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Inauguration Ceremony at Syracuse University

12

Marlei Martinez

More than 700 people of different race, gender and religion met to witness history on Inauguration Day. Students, professors and faculty crowded around a big screen in Syracuse University’s Goldstein Auditorium to watch the swearing-in of the nation’s 44th president, Barack Obama.

“I was not an Obama supporter, I’m a Neoconservative actually,” graduate student Jeffrey Cappella said. “But today isn’t about being a Republican, Democrat or Neoconservative. So today, I’m not Neoconservative, I’m just American.”

Goldstein Auditorium has three sections of seating: the main floor, the middle floor and the balcony—all of which were full from the beginning to the end of Obama’s speech. His words even enticed Republican voters to stay in their seats.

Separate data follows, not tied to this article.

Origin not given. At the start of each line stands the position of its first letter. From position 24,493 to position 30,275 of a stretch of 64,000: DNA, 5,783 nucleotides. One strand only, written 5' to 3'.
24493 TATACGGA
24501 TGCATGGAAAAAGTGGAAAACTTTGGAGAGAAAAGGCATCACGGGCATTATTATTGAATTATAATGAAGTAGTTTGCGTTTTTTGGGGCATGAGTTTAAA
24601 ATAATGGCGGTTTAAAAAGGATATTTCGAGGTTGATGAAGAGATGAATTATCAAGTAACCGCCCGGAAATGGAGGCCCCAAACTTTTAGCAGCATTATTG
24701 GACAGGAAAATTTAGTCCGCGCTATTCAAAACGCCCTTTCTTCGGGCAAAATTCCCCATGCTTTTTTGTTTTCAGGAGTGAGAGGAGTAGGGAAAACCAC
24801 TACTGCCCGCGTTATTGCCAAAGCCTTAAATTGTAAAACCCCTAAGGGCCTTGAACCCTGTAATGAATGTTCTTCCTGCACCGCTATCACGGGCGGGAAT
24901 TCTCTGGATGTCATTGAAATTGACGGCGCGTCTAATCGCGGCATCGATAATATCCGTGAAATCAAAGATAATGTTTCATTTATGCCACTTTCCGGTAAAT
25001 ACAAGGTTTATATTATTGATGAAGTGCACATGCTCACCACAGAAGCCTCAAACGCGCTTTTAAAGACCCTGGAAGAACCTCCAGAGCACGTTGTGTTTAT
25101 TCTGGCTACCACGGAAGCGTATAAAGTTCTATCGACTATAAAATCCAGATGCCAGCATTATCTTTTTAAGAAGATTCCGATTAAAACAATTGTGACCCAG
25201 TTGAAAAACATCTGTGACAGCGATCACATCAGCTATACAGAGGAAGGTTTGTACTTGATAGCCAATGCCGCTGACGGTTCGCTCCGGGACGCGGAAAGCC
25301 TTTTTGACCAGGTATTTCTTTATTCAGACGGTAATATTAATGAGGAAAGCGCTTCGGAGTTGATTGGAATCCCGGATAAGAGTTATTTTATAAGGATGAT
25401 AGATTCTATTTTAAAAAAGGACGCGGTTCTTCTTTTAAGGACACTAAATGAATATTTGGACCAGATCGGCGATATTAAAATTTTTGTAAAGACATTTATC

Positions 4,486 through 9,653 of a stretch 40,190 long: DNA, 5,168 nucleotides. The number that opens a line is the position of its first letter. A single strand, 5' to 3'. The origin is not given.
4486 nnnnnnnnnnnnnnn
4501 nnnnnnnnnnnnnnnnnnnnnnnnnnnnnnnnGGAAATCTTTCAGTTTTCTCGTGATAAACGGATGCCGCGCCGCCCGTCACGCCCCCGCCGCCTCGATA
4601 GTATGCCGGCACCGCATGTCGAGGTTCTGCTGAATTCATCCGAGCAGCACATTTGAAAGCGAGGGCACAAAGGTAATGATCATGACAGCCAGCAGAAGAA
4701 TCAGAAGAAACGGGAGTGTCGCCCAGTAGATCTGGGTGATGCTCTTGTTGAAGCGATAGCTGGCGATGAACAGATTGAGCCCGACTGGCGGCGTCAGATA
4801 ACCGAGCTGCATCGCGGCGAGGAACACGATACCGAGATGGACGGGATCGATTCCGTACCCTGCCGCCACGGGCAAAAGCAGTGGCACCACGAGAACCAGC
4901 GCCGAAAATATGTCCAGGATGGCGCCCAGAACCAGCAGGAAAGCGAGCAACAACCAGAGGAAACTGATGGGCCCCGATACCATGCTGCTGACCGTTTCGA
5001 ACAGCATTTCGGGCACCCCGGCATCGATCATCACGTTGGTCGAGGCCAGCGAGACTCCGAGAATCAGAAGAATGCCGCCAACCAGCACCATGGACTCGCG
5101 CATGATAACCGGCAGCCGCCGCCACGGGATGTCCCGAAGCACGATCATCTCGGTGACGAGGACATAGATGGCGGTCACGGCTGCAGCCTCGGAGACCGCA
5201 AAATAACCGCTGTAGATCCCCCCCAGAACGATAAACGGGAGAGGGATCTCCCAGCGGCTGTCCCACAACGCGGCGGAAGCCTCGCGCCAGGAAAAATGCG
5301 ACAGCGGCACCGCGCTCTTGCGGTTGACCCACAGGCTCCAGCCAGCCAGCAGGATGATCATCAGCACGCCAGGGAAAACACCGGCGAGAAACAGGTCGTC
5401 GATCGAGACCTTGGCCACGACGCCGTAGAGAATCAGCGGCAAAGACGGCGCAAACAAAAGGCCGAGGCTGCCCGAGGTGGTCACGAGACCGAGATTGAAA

“I voted for the other guy,” Freshman Erin DeVine said. “But, I think [Obama’s] a really powerful person. He’s great with words. He has great ideas. I hope and believe he can execute all of his plans.”

The Goldstein audience stood up together when Obama first came on screen. They sat down together when he raised his right hand to take the Oath of Office. They laughed together when he stumbled over the words of his oath because Chief Justice John Roberts misspoke. The audience was watching Obama’s every televised move.

“The president is the biggest celebrity in the country and you want to get to know him,” SU alum Abby Feldman said.

“I agree,” Senior Celina Tousignant said. “It’s a very unifying experience that we’re watching this at the same time with people all over the world. He spoke so well that there’s no way you can’t become emotionally charged about everything he says.”

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